CINCINNATI -- Before the full question could even be asked recently about what he observed through the years while watching the traditionally straightlaced, all-business, and sometimes painfully boring Cardinals, Willson Contreras snorted twice before ultimately bursting into laughter.
It’s no secret that the Cardinals are almost universally hated among their NL Central rivals; one, because they have been the dominant force in the division for decades and two, because their players can sometimes come off as a bit, ummm, robotic, while adhering to the oft mocked, “Cardinal Way.”
Contreras, as Cardinals fans have quickly learned, is a highly emotional player, and his feelings often pour out of him like lava spewing from a volcano. He also plays the game with a distinct edge -- much the way franchise fixture Yadier Molina did for 19 seasons before retiring -- and the Cards' new backstop has no problem getting under the skin of the opposition, be that the other team or the road fans who boo his antics from the stands.
This season, Contreras has worked to fit in with the usually staid Cardinals while also remaining true to his personality as a player who uses his emotions to fuel his game. What he witnessed from the Cardinals previously while playing for the Cubs has changed a bit with his entrance into the fray.
“It was very different watching from the opposite dugout,” said Contreras, who won a World Series and became a three-time All-Star starter during his seven seasons with the Cubs. “[The Cardinals of 2022] were all right because they all came together, but this year is kind of different because of myself. I mean, I’m all different and when I do something good, I try to pass it around and put good energy out there. I play with my emotions, and I play with my [hair] on fire -- that’s not a secret and I think that’s something that makes me better.”
That likely played a role in making Contreras a better catcher following a rough start with his new club. He took the fall for an underachieving pitching staff when he agreed to a one-week respite from catching earlier this month. Since returning, he’s 6-1 in his starts behind the plate with the only loss coming on Wednesday night, when Steven Matz was shelled by Cincinnati.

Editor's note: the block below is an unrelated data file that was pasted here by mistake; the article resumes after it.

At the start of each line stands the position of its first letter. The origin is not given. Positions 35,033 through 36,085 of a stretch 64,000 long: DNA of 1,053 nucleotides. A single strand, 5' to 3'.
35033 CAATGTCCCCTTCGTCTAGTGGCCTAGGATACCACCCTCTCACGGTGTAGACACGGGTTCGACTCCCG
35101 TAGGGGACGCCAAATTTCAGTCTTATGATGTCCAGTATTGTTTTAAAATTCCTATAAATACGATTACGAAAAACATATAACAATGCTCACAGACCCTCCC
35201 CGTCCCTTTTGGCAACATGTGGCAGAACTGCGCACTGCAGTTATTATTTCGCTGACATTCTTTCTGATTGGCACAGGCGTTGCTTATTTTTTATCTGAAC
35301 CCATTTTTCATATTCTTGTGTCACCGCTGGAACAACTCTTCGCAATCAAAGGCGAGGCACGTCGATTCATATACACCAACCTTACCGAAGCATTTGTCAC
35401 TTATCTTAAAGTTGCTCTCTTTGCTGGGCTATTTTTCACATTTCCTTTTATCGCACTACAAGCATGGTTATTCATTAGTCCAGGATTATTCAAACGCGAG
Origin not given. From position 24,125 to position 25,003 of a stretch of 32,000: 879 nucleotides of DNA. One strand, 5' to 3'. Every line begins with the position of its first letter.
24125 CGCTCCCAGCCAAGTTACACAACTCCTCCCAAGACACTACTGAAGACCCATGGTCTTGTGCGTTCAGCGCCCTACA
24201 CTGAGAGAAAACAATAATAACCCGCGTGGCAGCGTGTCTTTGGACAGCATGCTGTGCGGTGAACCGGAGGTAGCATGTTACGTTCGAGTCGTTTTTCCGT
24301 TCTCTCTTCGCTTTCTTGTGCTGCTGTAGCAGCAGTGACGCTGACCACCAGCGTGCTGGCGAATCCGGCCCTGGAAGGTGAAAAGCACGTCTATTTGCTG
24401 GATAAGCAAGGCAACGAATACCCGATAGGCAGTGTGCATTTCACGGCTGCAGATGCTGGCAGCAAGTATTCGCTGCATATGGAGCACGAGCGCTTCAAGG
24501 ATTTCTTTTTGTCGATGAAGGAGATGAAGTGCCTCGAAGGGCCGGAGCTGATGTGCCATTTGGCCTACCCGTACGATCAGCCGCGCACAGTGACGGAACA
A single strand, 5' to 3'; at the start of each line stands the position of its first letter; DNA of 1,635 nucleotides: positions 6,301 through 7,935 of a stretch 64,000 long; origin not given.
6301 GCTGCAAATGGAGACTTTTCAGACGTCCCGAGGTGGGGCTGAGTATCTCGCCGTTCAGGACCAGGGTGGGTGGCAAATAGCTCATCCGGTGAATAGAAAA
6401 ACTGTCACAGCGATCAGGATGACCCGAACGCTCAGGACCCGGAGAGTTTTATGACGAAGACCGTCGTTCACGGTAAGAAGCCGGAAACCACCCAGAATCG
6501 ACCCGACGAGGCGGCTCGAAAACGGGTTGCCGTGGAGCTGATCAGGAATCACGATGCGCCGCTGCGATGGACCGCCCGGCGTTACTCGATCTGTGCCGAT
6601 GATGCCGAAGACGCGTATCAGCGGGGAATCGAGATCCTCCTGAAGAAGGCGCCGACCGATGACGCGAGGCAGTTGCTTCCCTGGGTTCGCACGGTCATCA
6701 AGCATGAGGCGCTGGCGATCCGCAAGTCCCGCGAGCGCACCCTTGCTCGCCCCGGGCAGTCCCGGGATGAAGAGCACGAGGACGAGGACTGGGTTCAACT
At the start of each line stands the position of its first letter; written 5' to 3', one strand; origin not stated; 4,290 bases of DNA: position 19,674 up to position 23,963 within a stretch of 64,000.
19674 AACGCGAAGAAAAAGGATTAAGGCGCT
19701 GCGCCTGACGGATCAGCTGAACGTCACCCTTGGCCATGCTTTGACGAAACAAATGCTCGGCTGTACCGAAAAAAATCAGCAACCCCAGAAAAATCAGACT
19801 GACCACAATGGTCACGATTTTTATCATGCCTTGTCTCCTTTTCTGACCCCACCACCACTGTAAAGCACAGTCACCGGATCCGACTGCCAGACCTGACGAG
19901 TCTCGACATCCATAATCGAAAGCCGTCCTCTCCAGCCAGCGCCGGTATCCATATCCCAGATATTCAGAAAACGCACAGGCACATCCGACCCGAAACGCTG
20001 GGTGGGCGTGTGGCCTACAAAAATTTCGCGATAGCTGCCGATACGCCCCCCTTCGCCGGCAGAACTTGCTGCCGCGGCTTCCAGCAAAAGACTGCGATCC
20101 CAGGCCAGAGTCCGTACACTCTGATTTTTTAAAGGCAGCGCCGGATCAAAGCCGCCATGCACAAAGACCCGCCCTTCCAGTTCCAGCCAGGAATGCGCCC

How he handled that demotion -- without pouting, without spouting off and without letting it affect his overall demeanor -- spoke loudly to a Cardinals club that signed him to a five-year, $87.5 million contract last December.
“He was unbelievable,” Cardinals manager Oliver Marmol raved. “You’re talking about an extremely humble dude, who took everything in stride and saw [his catching removal] as an opportunity. It wasn’t always ideal, but one thing he did was he communicated well. It was really impressive. I couldn’t be more proud of the way he handled it.”
In some ways, Contreras’ emotion could be credited for helping the Cardinals shake their early-season doldrums. When he was booed upon his return to Wrigley Field, Contreras raised his hands in the air following a hit as if to tell the fans to crank up the heat even hotter. In Boston, he totally unnerved Kenley Jansen to the point that the veteran closer was called for two auto balls because he came set before the catcher was fully in the box. And last week against the Dodgers, he bolted out of the dugout for only the second curtain call of his career when he became the first catcher in Cardinals history to hit two three-run home runs in a game, per MLB research.
“He brings energy, excitement, adrenaline and ferocity,” Cardinals starter Adam Wainwright said. “Great person to have in there, in the clubhouse and the dugout.”
Long ago, Contreras said the Cubs tried to get him to tone down his antics and bottle up his emotions -- and it had a major effect on his play. It is a touchy subject, and one he doesn’t want to broach even as he tries to fit in with a Cardinals squad that has traditionally shied away from props and antics.
“Oh my God, I have a long answer about that,” said Contreras, whose emotions also can sometimes backfire on him as he limped out of Wednesday’s game in a 0-for-21 skid. “I had a lot of people on my first team that had me have meeting after meeting after meeting, trying to take my emotions away. I tried once and I wasn’t good. I was playing like crap. So, I talked to the [former] president of the Chicago Cubs, Theo Epstein, and said, ‘Hey, that’s not me. Let me play like I do. I’ll be myself out there.’
“When it comes to people telling me to quit my emotions or take it away, that’s a no for me,” he added. “Don’t go there because that’s one of the things that makes me good.”